• ITVI.USA
    13,795.070
    81.410
    0.6%
  • OTRI.USA
    26.560
    -0.120
    -0.4%
  • OTVI.USA
    13,740.380
    64.000
    0.5%
  • TLT.USA
    2.720
    -0.060
    -2.2%
  • TSTOPVRPM.ATLPHL
    2.670
    0.130
    5.1%
  • TSTOPVRPM.CHIATL
    2.930
    0.280
    10.6%
  • TSTOPVRPM.DALLAX
    1.320
    -0.020
    -1.5%
  • TSTOPVRPM.LAXDAL
    3.040
    0.050
    1.7%
  • TSTOPVRPM.PHLCHI
    1.740
    0.050
    3%
  • TSTOPVRPM.LAXSEA
    3.210
    0.000
    0%
  • WAIT.USA
    108.000
    5.000
    4.9%
  • ITVI.USA
    13,795.070
    81.410
    0.6%
  • OTRI.USA
    26.560
    -0.120
    -0.4%
  • OTVI.USA
    13,740.380
    64.000
    0.5%
  • TLT.USA
    2.720
    -0.060
    -2.2%
  • TSTOPVRPM.ATLPHL
    2.670
    0.130
    5.1%
  • TSTOPVRPM.CHIATL
    2.930
    0.280
    10.6%
  • TSTOPVRPM.DALLAX
    1.320
    -0.020
    -1.5%
  • TSTOPVRPM.LAXDAL
    3.040
    0.050
    1.7%
  • TSTOPVRPM.PHLCHI
    1.740
    0.050
    3%
  • TSTOPVRPM.LAXSEA
    3.210
    0.000
    0%
  • WAIT.USA
    108.000
    5.000
    4.9%
CanadaNewsWarehouse

Forever 21 Canada’s bankruptcy filings reveal transport partners

As retailer prepares to close all 44 Canadian stories, court documents reveal transportation, logistics and customs providers that stand to lose business.

As bankrupt fashion retailer Forever 21 announced plans to unwind its entire Canadian operation and close all 44 of its stores, court documents shed light on the impact of its transportation and logistics providers.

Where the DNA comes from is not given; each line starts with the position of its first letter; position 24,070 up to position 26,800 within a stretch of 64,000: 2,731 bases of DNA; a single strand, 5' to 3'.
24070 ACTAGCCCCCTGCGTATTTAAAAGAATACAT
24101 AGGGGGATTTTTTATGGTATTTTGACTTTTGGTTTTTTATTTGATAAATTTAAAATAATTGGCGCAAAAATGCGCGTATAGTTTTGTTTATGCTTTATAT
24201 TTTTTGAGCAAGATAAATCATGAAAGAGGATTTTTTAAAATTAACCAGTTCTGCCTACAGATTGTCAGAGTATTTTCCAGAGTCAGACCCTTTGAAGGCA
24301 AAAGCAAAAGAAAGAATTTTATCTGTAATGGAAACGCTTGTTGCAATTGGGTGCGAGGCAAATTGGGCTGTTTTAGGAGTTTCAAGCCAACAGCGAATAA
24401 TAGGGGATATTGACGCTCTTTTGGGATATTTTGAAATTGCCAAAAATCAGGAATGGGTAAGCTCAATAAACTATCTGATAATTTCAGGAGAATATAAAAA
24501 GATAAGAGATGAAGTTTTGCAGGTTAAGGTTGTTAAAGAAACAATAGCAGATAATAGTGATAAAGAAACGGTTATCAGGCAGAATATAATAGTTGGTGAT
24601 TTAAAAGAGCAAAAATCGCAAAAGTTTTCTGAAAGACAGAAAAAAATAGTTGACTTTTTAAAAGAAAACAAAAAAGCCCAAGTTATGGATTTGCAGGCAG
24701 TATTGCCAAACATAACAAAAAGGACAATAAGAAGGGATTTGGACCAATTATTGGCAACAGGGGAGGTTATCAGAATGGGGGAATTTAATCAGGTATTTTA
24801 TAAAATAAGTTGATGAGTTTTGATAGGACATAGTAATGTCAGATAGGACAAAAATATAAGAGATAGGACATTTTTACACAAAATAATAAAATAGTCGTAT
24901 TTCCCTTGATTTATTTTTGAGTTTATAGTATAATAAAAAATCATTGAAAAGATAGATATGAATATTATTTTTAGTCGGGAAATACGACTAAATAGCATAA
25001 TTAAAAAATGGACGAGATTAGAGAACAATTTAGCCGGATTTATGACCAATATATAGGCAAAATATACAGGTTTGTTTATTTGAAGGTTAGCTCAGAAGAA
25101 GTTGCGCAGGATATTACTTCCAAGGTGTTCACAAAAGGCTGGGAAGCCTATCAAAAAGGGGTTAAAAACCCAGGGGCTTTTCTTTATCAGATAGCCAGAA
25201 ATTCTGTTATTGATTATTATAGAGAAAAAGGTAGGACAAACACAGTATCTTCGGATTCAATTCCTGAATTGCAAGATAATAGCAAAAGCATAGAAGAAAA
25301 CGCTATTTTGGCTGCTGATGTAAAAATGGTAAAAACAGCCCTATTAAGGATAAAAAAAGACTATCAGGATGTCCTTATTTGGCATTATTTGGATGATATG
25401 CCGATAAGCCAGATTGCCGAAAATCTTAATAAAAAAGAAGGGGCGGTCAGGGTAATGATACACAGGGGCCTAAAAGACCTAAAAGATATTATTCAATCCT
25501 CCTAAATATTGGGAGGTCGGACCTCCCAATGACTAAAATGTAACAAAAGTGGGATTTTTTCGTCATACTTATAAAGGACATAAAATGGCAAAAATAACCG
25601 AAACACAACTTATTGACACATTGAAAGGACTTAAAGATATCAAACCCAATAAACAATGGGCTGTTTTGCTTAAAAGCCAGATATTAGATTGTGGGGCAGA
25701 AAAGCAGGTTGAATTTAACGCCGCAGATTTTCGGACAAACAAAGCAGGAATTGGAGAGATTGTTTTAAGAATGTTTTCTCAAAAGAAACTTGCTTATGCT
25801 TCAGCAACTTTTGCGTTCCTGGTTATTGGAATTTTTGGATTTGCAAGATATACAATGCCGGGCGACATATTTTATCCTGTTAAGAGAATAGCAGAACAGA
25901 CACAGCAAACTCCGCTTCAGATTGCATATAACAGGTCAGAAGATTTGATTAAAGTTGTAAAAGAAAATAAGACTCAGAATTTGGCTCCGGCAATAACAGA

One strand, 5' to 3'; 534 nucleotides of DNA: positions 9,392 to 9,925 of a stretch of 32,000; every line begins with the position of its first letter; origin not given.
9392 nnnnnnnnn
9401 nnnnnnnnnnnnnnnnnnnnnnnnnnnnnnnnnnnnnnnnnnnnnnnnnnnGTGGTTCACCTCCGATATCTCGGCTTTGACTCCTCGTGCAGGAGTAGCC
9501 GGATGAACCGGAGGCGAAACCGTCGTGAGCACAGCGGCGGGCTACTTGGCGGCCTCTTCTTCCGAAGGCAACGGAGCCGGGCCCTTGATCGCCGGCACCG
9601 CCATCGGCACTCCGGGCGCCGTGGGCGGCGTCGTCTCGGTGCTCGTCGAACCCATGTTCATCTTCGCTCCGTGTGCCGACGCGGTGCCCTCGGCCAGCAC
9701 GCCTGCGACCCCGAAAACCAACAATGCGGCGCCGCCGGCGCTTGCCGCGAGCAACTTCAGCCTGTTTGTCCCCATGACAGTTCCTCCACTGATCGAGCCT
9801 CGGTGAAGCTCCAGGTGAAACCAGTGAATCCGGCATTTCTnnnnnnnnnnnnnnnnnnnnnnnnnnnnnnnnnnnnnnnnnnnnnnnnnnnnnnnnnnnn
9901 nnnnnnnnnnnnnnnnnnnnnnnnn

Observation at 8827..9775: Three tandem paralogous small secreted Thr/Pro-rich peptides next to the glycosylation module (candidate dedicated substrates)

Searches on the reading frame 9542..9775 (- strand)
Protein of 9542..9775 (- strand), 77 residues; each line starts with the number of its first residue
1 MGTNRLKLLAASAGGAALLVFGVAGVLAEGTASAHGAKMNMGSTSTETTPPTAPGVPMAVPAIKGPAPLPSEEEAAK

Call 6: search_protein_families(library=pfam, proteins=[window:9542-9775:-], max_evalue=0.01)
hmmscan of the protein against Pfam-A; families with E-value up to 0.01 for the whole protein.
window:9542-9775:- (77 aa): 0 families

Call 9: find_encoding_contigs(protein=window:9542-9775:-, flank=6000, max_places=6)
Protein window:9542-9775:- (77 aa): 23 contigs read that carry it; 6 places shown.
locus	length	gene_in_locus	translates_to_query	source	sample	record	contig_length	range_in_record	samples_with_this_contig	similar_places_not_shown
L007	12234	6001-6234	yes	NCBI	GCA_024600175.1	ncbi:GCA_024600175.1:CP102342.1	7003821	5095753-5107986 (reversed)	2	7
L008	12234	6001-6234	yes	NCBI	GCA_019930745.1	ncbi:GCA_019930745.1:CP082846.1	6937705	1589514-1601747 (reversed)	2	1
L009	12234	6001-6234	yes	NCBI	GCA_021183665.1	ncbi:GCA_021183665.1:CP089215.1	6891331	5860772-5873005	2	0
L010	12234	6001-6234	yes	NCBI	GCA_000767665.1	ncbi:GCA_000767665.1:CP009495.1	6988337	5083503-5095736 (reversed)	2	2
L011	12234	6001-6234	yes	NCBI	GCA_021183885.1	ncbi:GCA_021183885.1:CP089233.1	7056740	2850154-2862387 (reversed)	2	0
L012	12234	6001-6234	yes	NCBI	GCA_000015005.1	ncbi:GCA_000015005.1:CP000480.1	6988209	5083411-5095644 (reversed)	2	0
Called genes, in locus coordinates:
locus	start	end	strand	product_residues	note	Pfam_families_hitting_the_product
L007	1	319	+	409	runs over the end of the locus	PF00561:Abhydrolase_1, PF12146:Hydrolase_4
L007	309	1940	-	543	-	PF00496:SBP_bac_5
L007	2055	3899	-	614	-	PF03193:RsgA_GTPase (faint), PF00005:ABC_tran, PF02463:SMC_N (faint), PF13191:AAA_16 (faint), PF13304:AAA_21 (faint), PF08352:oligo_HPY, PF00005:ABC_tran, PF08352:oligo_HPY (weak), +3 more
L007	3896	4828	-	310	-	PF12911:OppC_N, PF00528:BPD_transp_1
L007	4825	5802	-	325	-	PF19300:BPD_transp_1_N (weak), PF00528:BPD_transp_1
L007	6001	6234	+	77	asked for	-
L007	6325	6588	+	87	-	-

“We had hoped for a different outcome, but after years of poor performance and challenges set forth by the headwinds facing the retail industry today, our Canadian operations are simply no longer economically viable,” Bradley Sell, chief financial officer of Forever 21 Canada said in a statement on September 29, the same day that the U.S. parent company filed for Chapter 11 protection. 

Bankruptcy documents filed in Ontario Superior Court on September 30 revealed that Forever 21 Canada plans to pay out C$1.6 million (a Canadian dollar equals US$0.76) to logistics, transportation and customs providers as its winds down its operations by the end of December.

Remco Forwarding, a subsidiary of the Montreal-based Remco, handled transportation of goods from the Port of Vancouver to Forever 21’s Ontario distribution center and to all stores in Canada, according to the filings.

The documents gave no indication of the scale of Remco’s business with Forever 21. Remco, which specializes in clothing transportation, did not return a request for comment from FreightWaves. 

Remco offers truckload, less-than-truckload, logistics and specialty services including garments on hangers transport. The company has a fleet of more than 120 trucks and has warehouses in Montreal, Toronto and Vancouver. 

Other affected partners include Canada Post, which handles e-commerce deliveries, and customs broker Davidson & Son. 

Forever 21 Canada requested in court filings for authorization to pay logistics and supply chain providers to help ensure an orderly unwinding of the business this year. A judge also ordered that all suppliers continue to provide services.

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Nate Tabak, Border and North America Correspondent

Nate Tabak is a Toronto-based journalist who covers cross-border trucking, logistics and trade for FreightWaves. Before moving to Canada, he spent seven years reporting stories in the Balkans and Eastern Europe as a reporter, producer and editor based in Kosovo. He previously worked at newspapers in the San Francisco Bay Area, including the San Jose Mercury News. He graduated from UC Berkeley, where he studied the history of American policing. Contact Nate at ntabak@freightwaves.com.
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